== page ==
The Clean Air Act also has to put measures in place to curb the air pollution caused by aircrafts. Aircrafts use fuel for their operation. When this fuel is burned, there is an emission of toxic gases, such as Sulphur Dioxide, Nitrogen Dioxide and many others (Swaddle 66). The aircrafts also cause noise pollution by the sounds they make. In that connection, there are laws, which were put in place that aircrafts should not fly too low on the ground surface, as they cause annoyance to people by way of noise. The Cross-State Air Pollution Rule will help the American nation avoid a large number of premature deaths and illnesses. This will help in achieving billions of dollars in public health benefits to the citizens. By 2014, the emissions reductions required will avoid the following annually: 15 000 nonfatal heart attacks; from13 000 to 34 000 premature deaths, , 19 000 emergency room and hospital visits, 1.8 million lost working days or school absences, 400 000 aggravated some asthma attacks (Mooney and Knox 57). Through this program, pollution reductions will also lead to improvement in visibility in national parks and also state parks. Moreover, this will also see increased protection for sensitive ecosystems, including the Appalachian streams and Adirondack See lakes. Together with these, there are the coastal waters and estuaries and forests.
Further to that, The Cross-State Air Pollution Rule will improve the air quality in many counties throughout the Eastern, Central and Southern parts of the United States of America, counties that are home for the three quarters of the United States’ population. The State actions, local actions and the federal actions have already made substantive efforts in the improvement of air quality. They have ensured that many counties meet the National Ambient Air Quality Standards for solid particle and ozone pollution. This has also made many areas to be brought into attaining these standards.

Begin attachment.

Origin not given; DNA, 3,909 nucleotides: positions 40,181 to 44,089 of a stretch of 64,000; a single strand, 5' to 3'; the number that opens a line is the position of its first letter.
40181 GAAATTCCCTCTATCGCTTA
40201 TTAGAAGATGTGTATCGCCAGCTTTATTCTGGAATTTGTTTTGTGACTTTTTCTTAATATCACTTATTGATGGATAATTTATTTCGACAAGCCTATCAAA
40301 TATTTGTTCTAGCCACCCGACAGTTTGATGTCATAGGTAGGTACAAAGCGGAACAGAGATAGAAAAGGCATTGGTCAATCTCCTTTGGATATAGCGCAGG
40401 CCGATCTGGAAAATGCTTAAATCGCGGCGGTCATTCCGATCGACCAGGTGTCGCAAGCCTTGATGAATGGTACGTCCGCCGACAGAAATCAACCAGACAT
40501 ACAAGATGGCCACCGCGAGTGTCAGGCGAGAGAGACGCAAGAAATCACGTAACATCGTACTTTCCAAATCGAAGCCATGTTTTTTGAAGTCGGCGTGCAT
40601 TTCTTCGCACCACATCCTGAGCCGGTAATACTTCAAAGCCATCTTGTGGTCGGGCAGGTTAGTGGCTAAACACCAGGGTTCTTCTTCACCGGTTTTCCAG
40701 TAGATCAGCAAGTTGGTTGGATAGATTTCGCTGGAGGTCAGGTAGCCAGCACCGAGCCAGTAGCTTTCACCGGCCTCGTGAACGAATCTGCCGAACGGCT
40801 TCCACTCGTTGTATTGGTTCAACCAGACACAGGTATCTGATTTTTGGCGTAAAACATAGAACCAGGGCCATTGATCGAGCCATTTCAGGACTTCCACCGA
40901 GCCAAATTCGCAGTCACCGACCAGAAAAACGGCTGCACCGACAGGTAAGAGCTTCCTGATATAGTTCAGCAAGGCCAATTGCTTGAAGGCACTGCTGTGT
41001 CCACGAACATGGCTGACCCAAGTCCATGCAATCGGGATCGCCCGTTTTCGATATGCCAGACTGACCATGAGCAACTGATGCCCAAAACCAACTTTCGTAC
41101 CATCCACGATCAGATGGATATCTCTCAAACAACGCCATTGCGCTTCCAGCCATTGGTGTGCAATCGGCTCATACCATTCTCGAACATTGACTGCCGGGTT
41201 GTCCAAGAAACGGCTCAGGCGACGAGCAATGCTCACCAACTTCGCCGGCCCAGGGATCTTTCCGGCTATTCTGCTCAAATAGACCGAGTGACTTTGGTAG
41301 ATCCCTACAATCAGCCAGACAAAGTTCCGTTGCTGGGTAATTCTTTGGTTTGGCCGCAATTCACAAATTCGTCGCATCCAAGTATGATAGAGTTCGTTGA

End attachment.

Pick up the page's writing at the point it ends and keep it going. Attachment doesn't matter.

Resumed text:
To add on, Texas is again forced to take the legal action in court against the Federal Environmental Protection Agency (Mooney and Knox 57). This is because the state aims to stop the enforcement of the new Rule on Cross-State Air Pollution (CSAPR).
Texas claims that implementers of the Environmental Protection Agency continue demonstrating the lack of basic rules’ understanding and a misguided, dangerous belief that the Cross-State Air Pollution Rule must be accepted without the scrutiny of science, law, and common sense.
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Texas claims that while the Environmental Protection Agency adopts a regulation not based on facts, it does not follow any own rules and is going to have adverse significant impact on the state.
The state of Texas has the obligation to its citizens to follow legal remedies. People opposing the Cross-State Air Pollution rules consider that when the rule which is injurious to the Texas is put into place, then Texas has a right duty to protect its people from the immediate, real harm this rule will inflict.
They accused the Environmental Protection Agency of using flawed legal arguments and shoddy science for the state to take up the Cross-State Air Pollution Rue (Mooney and Knox 89). However, they found it necessary to challenge the Environmental Protection Agency's actions again.
In order to justify their conviction, they say that the last inclusion of the state is based on information that says that an Illinois monitor, placed across the street, demonstrates a theoretical reading which is slightly above the attainment.
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They also considered that actual data from the zoo forward show that such monitor meetings the standards of federal air quality, as per the current time. They also claimed that even if the federation trusted their own modeling predictions stimulated by computers, monitor would be in the attainment of figures without any changes from the Cross-State Air Pollution Rule.